This stock of unaccounted-for public property which if not diverted and deployed would have projected the country into the Nigeria of every body’s dream, comprises humongous stocks of funds, illegally acquired public buildings as well as vehicles and machinery, all diverted insidiously to private ownership.
Culprits include top politicians, top executives of public and private sector organisations, recalcitrant bank debtors, as well as mobilized non-performing government contractors; just to name a few. Simply put, with the diversion of such property the country is now faced with the unenviable burden of seeking foreign loans to drive its development aspirations, with the attendant unpalatable terms and conditions.
In the context of its statutory mission the Okoi Obono Obla panel constitutes the end point of the government’s anti-corruption campaign since the ultimate remediation for any criminal activity is the restitution for the victim of such outrage which in this case is the Nigerian public.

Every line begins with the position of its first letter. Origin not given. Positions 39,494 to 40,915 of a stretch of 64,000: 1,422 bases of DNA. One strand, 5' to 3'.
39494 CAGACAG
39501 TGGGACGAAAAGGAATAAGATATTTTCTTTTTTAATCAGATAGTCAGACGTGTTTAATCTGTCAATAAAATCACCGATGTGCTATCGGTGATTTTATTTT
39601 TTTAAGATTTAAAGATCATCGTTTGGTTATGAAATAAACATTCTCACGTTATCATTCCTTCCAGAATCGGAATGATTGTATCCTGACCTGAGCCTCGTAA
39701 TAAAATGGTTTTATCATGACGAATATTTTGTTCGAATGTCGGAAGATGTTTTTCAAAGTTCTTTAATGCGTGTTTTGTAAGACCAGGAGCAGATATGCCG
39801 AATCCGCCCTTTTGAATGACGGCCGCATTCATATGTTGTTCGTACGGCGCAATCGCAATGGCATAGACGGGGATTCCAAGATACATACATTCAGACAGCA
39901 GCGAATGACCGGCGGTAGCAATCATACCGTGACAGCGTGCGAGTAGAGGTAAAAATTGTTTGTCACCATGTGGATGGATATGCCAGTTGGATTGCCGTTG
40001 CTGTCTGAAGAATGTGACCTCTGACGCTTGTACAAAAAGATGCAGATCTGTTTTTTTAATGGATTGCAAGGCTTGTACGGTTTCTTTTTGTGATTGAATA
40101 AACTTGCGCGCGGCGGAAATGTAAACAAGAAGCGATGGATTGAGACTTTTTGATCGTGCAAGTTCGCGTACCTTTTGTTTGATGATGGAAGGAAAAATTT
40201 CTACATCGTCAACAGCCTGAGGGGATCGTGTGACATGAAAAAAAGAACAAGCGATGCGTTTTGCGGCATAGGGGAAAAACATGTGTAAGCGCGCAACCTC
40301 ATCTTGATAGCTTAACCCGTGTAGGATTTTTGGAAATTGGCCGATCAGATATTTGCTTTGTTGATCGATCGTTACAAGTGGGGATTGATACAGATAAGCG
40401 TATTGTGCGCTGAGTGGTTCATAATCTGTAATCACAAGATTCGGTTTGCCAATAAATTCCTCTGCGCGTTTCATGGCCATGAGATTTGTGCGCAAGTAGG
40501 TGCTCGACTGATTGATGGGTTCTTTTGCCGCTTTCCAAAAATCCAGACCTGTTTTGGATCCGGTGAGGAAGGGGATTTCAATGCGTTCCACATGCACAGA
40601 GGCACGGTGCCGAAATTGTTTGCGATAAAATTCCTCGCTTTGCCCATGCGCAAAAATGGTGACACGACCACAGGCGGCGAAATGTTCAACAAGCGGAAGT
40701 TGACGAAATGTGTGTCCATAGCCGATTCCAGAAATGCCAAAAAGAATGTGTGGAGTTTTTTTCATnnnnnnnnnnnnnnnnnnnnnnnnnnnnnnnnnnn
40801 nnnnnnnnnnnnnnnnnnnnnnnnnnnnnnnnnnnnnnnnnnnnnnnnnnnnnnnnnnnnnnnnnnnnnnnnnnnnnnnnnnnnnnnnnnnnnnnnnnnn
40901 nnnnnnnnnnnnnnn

Established in August 2017 by President Muhammadu Buhari the Panel easily won the hearts of the wider Nigerian society as it offered hope that at last some – if not all of the looters of public property in Nigeria will sooner than later, be made to account for their nefarious activities. Just as well, as developments turn out on a daily basis, it becomes increasingly obvious that the Panel can do with more support from the Nigerian public than is presently available.